The humble carpenter (Channing Tatum) in his workshop.
Show Hide image

“Yes, my God is a she”: why Magic Mike XXL is a religious experience

A carpenter who knows it is better to give than to receive? Magic Mike is basically Jesus.

The glistening surface of the Magic Mike franchise seems to glorify hyper-masculinity: posters replete with straining bulges and protruding abs, dominant stances and douchebag hats. The most heavily-trailed scene sees Mike (Channing Tatum) hard at the traditionally masculine career he abandoned stripping for in the first film, dancing as he welds in his garage.

But these concerns are cast aside as soon as Mike reunites with his old entertaining buddies, the “Kings of Tampa”, for a road trip to Myrtle Beach to perform at a stripping convention: their “one last ride”. Once Mike is persuaded to join them, he is forced to leave behind all thoughts of his furniture-making business, as Richie (Joe Manganiello) chucks his work phone from the bus. Mike later responds by gathering up their old stripping outfits, equally symbolic of stereotypically macho pursuits: hurling firefighting and military uniforms onto the street. The trappings of traditional masculinity are quite literally thrown out of the window in the film’s opening minutes. We even learn, on the gang’s first stop, that “Big Dick” Richie (the guy with, surprise surprise, the biggest dick) is the one getting the least sex because women are so intimidated by his size. Magic Mike XXL frames patriarchal ideals of manhood as redundant when it comes to pleasing women, and therefore in satisfying heterosexual men themselves.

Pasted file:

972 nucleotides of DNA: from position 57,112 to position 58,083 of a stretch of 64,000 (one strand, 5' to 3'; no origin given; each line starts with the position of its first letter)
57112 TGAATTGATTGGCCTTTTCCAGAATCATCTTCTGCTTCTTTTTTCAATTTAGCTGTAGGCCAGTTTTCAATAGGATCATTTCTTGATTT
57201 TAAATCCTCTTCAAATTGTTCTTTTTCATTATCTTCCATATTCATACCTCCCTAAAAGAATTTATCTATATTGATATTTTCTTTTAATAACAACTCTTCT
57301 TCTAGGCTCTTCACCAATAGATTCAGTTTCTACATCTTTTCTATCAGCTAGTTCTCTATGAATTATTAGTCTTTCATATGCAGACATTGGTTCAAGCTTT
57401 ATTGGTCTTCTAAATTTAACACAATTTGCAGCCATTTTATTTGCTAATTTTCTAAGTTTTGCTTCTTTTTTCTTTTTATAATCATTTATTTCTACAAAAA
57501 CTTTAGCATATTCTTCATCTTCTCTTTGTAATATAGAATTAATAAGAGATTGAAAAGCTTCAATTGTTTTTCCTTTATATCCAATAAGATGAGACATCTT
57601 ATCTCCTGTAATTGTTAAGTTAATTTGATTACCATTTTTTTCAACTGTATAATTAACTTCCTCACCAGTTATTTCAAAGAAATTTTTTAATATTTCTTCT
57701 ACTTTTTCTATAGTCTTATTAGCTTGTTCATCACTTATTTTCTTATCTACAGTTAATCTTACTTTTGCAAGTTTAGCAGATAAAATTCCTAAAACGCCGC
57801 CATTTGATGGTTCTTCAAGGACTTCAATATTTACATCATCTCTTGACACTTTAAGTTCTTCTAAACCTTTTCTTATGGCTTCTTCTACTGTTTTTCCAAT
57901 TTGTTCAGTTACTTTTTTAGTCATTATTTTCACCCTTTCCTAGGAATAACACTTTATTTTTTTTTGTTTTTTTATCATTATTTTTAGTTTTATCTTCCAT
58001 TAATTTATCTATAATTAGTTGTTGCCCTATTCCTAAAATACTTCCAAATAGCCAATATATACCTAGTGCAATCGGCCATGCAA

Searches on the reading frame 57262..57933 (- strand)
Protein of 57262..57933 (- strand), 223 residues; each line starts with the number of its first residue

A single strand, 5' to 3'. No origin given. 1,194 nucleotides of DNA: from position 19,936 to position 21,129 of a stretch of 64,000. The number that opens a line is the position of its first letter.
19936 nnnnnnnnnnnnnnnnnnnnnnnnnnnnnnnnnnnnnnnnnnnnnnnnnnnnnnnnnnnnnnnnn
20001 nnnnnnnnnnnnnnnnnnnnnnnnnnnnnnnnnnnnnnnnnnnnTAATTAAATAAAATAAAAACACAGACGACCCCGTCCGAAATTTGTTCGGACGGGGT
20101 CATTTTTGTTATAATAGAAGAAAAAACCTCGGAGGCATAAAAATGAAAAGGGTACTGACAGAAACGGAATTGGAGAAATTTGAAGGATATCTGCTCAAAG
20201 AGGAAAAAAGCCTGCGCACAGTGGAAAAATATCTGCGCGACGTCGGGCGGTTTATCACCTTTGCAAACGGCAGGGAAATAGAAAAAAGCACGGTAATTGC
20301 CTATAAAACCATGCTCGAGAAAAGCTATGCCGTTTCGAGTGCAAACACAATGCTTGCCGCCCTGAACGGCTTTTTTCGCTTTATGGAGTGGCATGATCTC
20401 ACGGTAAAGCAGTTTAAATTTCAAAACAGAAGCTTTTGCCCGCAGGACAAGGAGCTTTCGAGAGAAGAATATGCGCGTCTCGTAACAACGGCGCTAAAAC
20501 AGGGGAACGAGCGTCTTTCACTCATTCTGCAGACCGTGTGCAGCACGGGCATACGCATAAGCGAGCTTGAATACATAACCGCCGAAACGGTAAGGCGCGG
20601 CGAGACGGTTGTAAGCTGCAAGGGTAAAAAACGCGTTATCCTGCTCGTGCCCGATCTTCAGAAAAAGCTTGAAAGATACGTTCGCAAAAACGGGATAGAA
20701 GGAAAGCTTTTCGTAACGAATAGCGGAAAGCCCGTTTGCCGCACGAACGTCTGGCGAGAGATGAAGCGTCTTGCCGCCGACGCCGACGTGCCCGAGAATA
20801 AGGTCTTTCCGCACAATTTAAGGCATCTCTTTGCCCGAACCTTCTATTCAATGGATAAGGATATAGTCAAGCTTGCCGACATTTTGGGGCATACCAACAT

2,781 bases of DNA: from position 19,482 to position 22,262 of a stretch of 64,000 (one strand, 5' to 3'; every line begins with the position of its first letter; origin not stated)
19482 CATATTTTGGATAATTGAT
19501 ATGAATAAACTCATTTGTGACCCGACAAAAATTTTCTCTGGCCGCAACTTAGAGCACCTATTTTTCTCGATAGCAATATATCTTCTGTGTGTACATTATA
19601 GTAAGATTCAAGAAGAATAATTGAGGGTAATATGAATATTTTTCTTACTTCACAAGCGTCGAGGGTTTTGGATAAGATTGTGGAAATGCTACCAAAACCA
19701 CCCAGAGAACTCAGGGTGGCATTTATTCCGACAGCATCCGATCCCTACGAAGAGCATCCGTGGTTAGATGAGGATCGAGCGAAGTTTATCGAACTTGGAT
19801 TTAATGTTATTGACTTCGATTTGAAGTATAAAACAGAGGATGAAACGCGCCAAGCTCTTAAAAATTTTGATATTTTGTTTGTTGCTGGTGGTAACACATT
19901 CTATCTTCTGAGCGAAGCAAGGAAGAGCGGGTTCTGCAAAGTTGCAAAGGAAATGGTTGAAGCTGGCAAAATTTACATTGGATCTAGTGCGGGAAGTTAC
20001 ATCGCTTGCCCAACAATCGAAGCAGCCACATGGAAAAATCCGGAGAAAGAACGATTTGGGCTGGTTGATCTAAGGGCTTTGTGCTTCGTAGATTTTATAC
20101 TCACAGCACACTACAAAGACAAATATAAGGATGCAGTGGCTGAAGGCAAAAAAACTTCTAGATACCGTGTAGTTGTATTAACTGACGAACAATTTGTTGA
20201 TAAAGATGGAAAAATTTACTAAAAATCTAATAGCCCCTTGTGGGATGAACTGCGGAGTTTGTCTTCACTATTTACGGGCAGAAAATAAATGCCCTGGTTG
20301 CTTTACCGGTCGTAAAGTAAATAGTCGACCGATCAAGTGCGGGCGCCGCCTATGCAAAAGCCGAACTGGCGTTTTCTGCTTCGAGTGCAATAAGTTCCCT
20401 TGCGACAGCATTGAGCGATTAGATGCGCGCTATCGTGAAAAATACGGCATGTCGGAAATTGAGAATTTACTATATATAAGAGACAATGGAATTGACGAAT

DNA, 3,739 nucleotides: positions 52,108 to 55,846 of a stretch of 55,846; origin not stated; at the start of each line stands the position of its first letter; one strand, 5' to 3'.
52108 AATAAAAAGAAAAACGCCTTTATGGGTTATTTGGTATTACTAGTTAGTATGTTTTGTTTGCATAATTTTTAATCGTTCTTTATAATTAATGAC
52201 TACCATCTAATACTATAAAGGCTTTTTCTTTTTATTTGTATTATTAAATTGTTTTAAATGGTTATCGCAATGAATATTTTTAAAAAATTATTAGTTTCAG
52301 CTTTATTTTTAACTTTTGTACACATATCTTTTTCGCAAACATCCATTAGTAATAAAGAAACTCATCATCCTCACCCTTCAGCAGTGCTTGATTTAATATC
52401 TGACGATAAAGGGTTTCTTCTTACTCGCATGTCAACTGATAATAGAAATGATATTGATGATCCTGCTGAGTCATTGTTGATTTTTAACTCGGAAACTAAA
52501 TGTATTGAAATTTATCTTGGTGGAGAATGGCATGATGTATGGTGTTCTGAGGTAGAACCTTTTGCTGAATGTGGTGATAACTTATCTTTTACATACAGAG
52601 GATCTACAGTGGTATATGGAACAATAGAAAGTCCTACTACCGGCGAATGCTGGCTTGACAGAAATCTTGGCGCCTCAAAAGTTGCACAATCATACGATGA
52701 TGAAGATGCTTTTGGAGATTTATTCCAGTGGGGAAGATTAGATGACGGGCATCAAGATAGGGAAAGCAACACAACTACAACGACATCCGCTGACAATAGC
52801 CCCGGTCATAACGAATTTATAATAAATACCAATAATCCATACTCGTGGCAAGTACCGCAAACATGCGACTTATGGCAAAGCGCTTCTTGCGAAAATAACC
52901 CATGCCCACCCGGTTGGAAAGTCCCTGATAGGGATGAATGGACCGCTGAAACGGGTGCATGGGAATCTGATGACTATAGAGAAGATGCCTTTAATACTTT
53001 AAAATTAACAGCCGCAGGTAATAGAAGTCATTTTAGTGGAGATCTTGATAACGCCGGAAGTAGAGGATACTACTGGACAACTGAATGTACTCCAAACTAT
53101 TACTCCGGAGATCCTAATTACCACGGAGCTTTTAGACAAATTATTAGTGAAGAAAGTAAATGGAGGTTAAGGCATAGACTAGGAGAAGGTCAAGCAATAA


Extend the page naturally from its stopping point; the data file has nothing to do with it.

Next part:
Much has been noted about Magic Mike XXL’s attention to the female gaze, which it does beautifully, especially when Richie performs in a service station for a bored cashier: the camera turning from her eyes, to his body, and back again. But, for better or worse, this is a film that devotes even more time mediating on the ways in which attention to the female gaze can be satisfying, liberating, and even redemptive, for the male “object”. 

Richie introduces the road trip to Mike, and the audience, as a spiritual journey: "Tomorrow we start the pilgrimage to Myrtle Beach for the convention!" That the destination of this journey, the site of communion with the divine, is a sweaty Florida convention hall thick with women's bodies, makes women the unequivocal subject of devotion. The male entertainers in Magic Mike don't just serve women in their performances - they deify them. As Rome (Jada Pinkett Smith), their MC, calls to the crowd: “Are you ready to be worshipped? Are you ready to be exalted?"